"What Are Hard Money Lenders"
What is Hard Money?
Hard money is a way to borrow without using traditional mortgage lenders. Loans come from individuals or investors who lend money based (for the most part) on the property you’re using as collateral. When loans need to happen quickly, or when traditional lenders will not approve a loan, hard money may be the only option. Let's review how these loans work.
What is a Hard Money Loan?
A hard money loan is simply a short-term loan secured by real estate. They are funded by private investors(or a fund of investors) as opposed to conventional lenders such as banks or credit unions. The terms are usually around 12 months, but the loan term can be extended to longer terms of 2-5 years. The loan requires monthly payments of only interest or interest and some principal with a balloon payment at the end of the term.
The amount the hard money lenders are able to lend to the borrower is primarily based on the value of the subject property. The property may be one the borrower already owns and wishes to use as collateral or it may be the property the borrower is acquiring.
Hard money lenders are primarily concerned with the property’s value rather than the borrower’s credit (although credit is still of some importance to the lender). Borrowers who cannot get conventional financing due to a recent foreclosure or short sale can still obtain a hard money loan if they have sufficient equity in the property that is being used as collateral. When the banks say “No”, the hard money lenders can still say “Yes”.
Why Use Hard Money?
If hard money is expensive, why would you use it? Hard money has its place for certain borrowers who cannot get traditional funding when they need it.
Speed: because the lender is mostly focused on collateral (and less concerned with your financial position), hard money loans can be closed more quickly than traditional loans. Lenders would rather not take possession of your property, but they don't need to spend as much time going through a loan application with a fine toothed comb – verifying your income, reviewing bank statements, and so on. Once you have a relationship with a lender, the process can move quickly, giving you the ability to close deals that others can’t close (that’s especially important in hot markets with multiple offers).
Flexibility: hard money agreements can also be more flexible than traditional loan agreements. Lenders don't use a standardized underwriting process. Instead, they evaluate each deal individually. Depending on your situation, you may be able to tweak things like the repayment schedules. You might be borrowing from an individual who’s willing to talk – not a large corporation with strict policies.
Approval: the most important factor for hard money lenders is collateral. If you’re buying an investment property, the lender will lend as much as the property is worth. If you need to borrow against a different property you own, that property’s value is what the lender cares about. If you’ve got a foreclosure or other negative items in your credit report, it’s much less important – some lenders might not even look at your credit (although many lenders will ask about your personal finances). Most hard money lenders keep loan-to-value ratios (LTV ratios) relatively low. Their maximum LTV ratio might be 50% to 70%, so you'll need assets to qualify for hard money. With ratios this low, lenders know they can sell your property quickly and have a reasonable shot at getting their money back.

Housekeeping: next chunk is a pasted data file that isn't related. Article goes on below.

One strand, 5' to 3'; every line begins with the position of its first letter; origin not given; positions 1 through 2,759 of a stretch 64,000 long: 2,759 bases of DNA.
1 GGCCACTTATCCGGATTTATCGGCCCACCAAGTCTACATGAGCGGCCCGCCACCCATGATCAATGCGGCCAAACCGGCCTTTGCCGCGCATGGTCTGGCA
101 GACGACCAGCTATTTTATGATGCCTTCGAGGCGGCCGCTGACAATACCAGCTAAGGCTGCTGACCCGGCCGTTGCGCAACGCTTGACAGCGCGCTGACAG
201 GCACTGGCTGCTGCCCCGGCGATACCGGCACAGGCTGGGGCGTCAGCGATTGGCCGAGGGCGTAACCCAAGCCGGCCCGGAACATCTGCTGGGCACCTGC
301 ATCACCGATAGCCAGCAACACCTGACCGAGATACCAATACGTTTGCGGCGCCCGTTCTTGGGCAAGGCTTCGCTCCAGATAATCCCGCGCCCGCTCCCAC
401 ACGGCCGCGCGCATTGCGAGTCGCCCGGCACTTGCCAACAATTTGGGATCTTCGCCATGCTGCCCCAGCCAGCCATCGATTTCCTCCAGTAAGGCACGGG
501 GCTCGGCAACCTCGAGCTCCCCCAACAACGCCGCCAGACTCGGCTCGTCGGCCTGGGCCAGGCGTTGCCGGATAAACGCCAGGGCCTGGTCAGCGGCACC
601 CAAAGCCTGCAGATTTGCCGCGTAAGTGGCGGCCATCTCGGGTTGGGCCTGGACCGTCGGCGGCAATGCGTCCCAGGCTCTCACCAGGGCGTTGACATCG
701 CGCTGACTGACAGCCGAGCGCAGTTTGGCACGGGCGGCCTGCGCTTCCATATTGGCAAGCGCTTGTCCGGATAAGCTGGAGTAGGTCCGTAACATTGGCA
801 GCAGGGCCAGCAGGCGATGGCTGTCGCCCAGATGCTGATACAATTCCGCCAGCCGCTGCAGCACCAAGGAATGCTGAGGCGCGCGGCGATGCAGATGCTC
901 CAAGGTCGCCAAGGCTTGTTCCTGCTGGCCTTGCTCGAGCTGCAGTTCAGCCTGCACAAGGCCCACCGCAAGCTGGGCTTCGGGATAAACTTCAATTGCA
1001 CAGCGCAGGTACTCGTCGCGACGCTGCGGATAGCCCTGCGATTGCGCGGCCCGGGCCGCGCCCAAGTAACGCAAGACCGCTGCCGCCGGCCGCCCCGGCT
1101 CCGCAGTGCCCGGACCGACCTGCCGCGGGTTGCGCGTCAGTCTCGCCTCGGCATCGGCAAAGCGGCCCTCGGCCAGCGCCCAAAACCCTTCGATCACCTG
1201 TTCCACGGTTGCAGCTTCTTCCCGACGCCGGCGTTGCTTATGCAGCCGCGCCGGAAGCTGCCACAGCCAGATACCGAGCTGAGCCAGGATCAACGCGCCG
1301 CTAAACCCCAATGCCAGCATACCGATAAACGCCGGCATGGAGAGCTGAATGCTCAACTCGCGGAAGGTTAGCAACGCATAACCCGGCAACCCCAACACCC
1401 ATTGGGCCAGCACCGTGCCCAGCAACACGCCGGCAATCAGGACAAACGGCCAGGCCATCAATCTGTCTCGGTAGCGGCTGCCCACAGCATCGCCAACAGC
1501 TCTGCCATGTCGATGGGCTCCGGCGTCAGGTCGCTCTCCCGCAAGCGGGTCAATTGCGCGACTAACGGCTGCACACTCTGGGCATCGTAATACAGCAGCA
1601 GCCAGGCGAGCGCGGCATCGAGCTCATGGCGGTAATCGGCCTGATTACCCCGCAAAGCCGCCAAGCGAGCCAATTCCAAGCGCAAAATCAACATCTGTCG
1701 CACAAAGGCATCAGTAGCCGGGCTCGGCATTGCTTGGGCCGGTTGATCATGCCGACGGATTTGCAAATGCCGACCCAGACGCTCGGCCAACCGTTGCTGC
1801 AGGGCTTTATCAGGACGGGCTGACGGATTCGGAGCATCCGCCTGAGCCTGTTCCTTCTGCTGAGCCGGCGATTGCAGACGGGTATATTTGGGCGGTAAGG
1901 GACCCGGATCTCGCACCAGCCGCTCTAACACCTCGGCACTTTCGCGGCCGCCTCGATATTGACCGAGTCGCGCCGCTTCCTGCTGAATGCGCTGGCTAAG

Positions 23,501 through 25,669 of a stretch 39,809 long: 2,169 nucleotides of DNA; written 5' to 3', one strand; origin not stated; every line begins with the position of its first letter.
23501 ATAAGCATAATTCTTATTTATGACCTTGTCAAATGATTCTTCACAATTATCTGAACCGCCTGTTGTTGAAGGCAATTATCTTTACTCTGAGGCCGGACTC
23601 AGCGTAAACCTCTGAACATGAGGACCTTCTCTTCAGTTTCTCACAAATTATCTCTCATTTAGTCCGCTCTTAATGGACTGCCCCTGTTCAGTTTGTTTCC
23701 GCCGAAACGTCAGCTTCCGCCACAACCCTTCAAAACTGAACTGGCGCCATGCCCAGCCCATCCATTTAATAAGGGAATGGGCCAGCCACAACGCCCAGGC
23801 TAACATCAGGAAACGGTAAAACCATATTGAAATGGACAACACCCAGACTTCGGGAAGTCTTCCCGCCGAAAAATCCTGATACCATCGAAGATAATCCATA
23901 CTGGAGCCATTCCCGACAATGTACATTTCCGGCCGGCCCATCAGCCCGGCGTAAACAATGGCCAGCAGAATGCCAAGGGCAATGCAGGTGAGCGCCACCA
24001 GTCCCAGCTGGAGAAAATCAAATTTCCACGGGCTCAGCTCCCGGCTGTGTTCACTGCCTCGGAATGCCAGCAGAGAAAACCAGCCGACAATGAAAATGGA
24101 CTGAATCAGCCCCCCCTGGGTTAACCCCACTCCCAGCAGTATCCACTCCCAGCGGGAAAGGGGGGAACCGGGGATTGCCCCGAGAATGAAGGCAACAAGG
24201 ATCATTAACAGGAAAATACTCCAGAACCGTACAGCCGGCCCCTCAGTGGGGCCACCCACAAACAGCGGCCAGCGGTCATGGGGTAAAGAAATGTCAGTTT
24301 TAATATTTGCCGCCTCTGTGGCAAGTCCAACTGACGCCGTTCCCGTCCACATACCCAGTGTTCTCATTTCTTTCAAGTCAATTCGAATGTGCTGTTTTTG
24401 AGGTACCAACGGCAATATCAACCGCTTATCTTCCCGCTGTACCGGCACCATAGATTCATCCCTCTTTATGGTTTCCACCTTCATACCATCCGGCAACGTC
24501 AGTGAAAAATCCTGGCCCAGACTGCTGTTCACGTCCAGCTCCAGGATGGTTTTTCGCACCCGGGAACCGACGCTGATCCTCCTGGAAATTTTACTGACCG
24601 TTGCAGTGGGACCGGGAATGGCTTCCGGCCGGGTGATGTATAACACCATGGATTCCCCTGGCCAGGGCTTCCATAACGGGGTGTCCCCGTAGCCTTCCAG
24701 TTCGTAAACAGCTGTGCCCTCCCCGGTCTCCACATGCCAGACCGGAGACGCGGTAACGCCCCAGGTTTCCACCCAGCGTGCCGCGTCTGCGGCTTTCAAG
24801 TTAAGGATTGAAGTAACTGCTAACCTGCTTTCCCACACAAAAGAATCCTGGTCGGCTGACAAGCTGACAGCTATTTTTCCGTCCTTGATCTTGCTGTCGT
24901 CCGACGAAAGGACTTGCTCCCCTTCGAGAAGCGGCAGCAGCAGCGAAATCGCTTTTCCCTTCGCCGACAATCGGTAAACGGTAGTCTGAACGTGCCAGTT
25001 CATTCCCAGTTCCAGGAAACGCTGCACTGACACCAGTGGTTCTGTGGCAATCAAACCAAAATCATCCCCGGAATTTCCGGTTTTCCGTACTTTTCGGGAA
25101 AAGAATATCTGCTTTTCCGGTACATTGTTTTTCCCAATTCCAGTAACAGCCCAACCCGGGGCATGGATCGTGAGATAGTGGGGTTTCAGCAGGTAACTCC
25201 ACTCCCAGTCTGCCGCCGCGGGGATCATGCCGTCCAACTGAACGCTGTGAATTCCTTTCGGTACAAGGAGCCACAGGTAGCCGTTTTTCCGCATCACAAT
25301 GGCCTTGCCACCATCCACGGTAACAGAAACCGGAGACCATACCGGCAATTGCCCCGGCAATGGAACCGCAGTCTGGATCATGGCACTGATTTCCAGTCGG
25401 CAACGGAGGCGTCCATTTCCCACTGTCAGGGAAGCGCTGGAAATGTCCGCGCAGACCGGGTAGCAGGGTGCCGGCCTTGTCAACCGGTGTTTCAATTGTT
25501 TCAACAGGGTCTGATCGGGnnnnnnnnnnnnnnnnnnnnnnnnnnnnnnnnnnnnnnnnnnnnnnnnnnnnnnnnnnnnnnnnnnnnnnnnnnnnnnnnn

Pros and Cons of Hard Money Loans
Depending on your situation, a hard money loan can be a helpful tool or it can be a costly mistake. Most experts agree that hard money loans are a short-term solution, not a replacement for traditional mortgages.
- Accessible to people who have equity but are not eligible for traditional loans.
- The money is available quickly, usually within two days.
- Hard money lenders usually do not require credit checks or financial disclosures.
- The interest rates are much higher than conventional loans.
-The processing fees are costly, up to three points or more.
-There are usually pre-payment penalties for paying off the loan early.
-The down payment requirement is large, usually 30 percent or more of the total value of the loan.
Finding a Hard Money Lender to Work With
There are many different ways to find a reputable hard money lender. One easy way to find a local hard money lender is to search Google for [your area] + “hard money lenders”. There will be individual companies in the search results as well as lists of hard money lenders compiled by others. This will provide a good amount of lenders to begin contacting and evaluating.
Another way to find a hard money lender is by attending your local real estate investor club meeting. These club meetings exist in most cities and are usually well-attended by hard money lenders looking to network with potential borrowers. If no hard money lenders are present at the meeting, ask other real estate investors if they have a hard money lender they can recommend. Real estate brokers, conventional mortgage brokers and other real estate professionals may be able to refer an experienced hard money lender. Leverage your existing network and see who is most recommended.
Once a list of a few lenders has been compiled, it’s time to start contacting them and finding the most suitable lender to fund your next deal.
To borrow money, you’ll need to get connected with investors. To do so, find out who in your area lends money based on collateral. Local real estate agents and real estate investor groups are a good source for names. Reach out to a few lenders, discuss your needs, and develop a relationship so that you can fund projects quickly and easily when the time comes.